Liz Twist, Labour: When I was the MP for Blaydon, barely a day went by without a constituent getting in touch to tell me about issues they were having with their housing – be that damp and mould issues, repairs, overcrowding, or a section 21 eviction served by their landlord. Fourteen years of Tory Government have left us with a chronic shortage of homes, and the dream of home ownership is too far out of reach for too many families. Our house building plans will see one-and-a-half million new homes built within the first five years of a new Labour Government, delivering the biggest boost to affordable housing in a generation, and ensuring first dibs for first-time buyers. 

  1. Policing and Crime: What actions will you take to enhance policing, reduce crime rates, and ensure the safety and security of residents?

Angela Sterling, Conservatives: I will work to increase police presence and resources, implement community safety programmes, and support initiatives to reduce crime rates and ensure residents’ security.

Richard Simpson, Green Party: Community safety is vitally important if communities are to thrive. The reduction in police numbers over the past 14 years is a scandal. As MP for Blaydon and Consett I will press the next Government to restore policing levels and will work closely with the two Police and Crime Commissioners to ensure that our police are well-resourced and effective at reducing crime and antisocial behaviour. In addition, we need to resource the criminal justice system and the prison service so that criminals are dealt with promptly and dangerous criminals are not released from prison early merely to create space for new offenders.

Liz Twist, Labour: Quite frankly, the Tories have failed our police forces. From the rise in abuse against shopworkers to antisocial behaviour in our communities, things need to change. Labour have pledged to put 13,000 extra neighbourhood police and PCSOs on the beat, so every community has a local officer that they can get in touch with. I have a track record of working with both Durham and Northumbria’s Police and Crime Commissioners and I want to be part of that positive change that Labour can bring to our communities. 

  1. Environmental Protection: What actions will you take to ensure stricter regulations and enforcement to protect our local environment, particularly regarding Northumbrian Water’s raw sewage discharges?

Angela Sterling, Conservatives: I was instrumental in supporting the fight against Consett incinerator, and my speeches against it can be found on YouTube. I will advocate for stricter regulations on environmental issues, including Northumbrian Water’s raw sewage discharges, to protect our local environment and public health.

Richard Simpson, Green Party:This is an issue very close to my heart. Water is a national resource and should be owned by the people. Privatisation has failed us. The Green Party is committed to renationalising the water companies. As MP for Blaydon and Consett I will hold Northumbrian Water to account, while it still exists, for every sewage discharge it makes and insist it puts customers and the environment before dividends to shareholders.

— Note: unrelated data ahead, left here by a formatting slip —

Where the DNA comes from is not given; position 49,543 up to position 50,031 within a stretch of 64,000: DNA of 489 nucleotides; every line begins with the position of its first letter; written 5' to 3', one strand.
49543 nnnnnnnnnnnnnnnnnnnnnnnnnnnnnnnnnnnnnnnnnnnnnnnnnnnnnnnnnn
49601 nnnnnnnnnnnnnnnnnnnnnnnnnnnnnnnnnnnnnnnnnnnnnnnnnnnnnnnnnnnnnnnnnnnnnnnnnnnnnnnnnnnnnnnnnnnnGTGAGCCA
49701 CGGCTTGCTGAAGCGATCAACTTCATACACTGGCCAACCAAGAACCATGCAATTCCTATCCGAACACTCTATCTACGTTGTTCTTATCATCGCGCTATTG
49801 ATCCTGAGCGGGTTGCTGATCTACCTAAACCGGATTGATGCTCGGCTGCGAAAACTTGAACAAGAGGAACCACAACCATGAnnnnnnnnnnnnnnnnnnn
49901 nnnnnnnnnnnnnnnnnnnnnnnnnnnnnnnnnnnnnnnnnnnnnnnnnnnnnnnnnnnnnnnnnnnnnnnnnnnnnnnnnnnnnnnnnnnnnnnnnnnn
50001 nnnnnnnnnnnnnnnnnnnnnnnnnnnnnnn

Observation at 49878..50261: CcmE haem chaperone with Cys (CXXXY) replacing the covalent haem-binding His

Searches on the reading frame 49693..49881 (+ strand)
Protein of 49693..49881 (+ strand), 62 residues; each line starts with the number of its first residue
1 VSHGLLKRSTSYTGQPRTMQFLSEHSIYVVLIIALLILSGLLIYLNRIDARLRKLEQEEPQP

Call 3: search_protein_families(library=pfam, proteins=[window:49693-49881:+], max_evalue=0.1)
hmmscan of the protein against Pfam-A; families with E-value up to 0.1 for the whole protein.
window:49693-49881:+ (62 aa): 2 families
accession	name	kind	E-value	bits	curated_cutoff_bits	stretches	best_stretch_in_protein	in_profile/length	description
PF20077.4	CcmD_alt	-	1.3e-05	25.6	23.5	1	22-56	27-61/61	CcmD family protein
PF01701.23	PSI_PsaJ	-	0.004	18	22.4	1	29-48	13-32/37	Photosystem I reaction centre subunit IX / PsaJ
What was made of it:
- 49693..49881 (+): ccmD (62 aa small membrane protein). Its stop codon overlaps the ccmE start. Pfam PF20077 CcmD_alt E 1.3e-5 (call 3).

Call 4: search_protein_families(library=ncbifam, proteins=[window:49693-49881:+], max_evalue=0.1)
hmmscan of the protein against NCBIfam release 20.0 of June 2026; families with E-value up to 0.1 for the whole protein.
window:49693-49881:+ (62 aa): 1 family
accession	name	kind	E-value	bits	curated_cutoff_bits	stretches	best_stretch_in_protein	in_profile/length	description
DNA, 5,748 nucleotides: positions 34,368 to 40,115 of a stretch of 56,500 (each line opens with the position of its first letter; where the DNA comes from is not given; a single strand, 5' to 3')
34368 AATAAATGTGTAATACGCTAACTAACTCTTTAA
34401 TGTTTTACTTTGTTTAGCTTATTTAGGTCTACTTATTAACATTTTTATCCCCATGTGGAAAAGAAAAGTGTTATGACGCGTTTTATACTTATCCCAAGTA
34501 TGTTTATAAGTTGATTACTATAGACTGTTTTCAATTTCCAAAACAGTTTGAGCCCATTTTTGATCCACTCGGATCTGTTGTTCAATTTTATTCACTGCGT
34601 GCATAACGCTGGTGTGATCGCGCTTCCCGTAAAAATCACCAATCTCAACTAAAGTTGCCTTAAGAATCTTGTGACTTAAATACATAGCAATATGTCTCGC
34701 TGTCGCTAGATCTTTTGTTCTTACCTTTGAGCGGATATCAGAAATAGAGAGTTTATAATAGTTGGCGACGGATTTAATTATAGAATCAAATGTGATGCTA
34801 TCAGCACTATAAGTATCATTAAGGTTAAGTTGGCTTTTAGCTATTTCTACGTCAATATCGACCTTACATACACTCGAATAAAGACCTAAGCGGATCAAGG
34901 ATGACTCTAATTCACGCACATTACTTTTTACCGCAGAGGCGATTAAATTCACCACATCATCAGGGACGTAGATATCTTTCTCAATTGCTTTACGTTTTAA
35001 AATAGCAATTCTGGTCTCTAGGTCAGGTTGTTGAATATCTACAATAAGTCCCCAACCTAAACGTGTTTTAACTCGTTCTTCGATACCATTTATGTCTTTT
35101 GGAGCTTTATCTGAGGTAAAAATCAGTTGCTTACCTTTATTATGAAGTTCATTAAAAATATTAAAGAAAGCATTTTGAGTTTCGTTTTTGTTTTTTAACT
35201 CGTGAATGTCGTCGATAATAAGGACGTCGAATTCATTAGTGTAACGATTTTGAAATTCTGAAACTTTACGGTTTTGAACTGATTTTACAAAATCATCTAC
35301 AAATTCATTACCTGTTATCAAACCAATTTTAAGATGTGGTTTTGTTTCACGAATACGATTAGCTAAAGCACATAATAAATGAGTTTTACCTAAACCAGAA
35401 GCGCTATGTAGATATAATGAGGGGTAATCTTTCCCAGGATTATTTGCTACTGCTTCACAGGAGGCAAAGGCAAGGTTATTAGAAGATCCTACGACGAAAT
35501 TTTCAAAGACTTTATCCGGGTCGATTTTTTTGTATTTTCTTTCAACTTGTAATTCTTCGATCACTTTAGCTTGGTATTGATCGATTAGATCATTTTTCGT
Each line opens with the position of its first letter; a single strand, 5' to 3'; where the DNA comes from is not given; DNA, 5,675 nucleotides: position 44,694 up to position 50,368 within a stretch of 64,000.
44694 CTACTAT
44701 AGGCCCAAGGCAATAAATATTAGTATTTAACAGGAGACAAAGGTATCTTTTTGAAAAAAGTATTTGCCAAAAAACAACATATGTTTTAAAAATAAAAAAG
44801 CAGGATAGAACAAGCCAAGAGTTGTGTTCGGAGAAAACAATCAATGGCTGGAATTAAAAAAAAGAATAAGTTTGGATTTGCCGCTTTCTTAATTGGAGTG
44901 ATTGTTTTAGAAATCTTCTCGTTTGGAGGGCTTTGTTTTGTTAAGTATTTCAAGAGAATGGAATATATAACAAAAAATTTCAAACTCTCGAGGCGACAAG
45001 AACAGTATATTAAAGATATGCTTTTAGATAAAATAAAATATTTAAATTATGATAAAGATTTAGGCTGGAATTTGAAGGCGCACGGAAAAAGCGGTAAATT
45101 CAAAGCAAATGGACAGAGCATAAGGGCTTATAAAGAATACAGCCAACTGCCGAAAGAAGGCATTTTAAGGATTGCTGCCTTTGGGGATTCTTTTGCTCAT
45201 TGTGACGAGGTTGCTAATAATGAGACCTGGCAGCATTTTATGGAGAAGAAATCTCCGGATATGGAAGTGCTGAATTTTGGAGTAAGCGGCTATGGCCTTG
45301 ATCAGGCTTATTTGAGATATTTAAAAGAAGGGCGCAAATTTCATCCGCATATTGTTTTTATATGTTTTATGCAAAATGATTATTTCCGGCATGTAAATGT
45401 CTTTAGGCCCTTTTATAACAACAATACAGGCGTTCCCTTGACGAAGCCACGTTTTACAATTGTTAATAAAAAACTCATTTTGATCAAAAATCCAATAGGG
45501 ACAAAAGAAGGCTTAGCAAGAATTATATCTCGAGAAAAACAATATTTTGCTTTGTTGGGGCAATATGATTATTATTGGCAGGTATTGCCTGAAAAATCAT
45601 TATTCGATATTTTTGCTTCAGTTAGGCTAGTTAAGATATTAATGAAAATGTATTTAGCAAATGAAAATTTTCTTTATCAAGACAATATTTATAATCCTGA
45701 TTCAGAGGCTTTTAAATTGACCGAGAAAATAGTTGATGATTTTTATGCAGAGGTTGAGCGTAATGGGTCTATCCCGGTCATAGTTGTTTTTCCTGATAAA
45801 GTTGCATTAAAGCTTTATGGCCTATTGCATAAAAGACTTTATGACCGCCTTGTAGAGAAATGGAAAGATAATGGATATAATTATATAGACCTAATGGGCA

Liz Twist, Labour: I first raised this issue in parliament in 2021 and the Tories have done their best to kick this into the long grass. Labour will put water companies under special measures to clean up our waters. This will include the introduction of severe and automatic fines for illegal sewage discharges, and criminal charges for water bosses who oversee repeated law-breaking. We’ll force all companies to monitor water outlets under independent supervision so that they are no longer allowed to mark their own homework. Locally, I will continue to raise residents’ concerns and fight to ensure that our beautiful countryside is not subject to environmental vandalism. 

  1. Immigration: What is your stance on immigration, and how do you propose to manage it while considering the local community’s interests?

Angela Sterling, Conservatives:  I believe in a balanced approach to immigration that considers both national interests and local community concerns, ensuring integration and support for all residents.

Richard Simpson, Green Party: I’d like to say something positive about immigration. Most of the immigrants who come to this country do so perfectly legally on visas issued by our Government. In general, they make a huge contribution to our country because they come to study or to work. Those desperate refugees who risk their lives crossing the Channel in boats are invariably victims of criminal gangs. If there was a proper, open process for people to apply for asylum in the UK then we could massively reduce the number of boats crossing the Channel. I understand people’s concerns about the changes high numbers of immigrants bring to their communities. But at the end of the day, there is more that unites us than divides us. In the past five years, the Government has made immigration more of an issue than it need be in order to distract us from the damage their policies have caused. 

Liz Twist, Labour: Immigration is an important part of our national life – which is why it is so important that we have a system that is fair and properly controlled. Sadly, all we’ve seen under the Conservatives has been chaos, with migration hitting record highs. Labour has set out our plans to bring down migration – we’ll strengthen wages and conditions for Britain’s workers, link skills plans for young people with the jobs businesses need to fill, and implement a practical plan to tackle the small boats chaos, stopping the illegal gangs running the operations and putting lives at risk.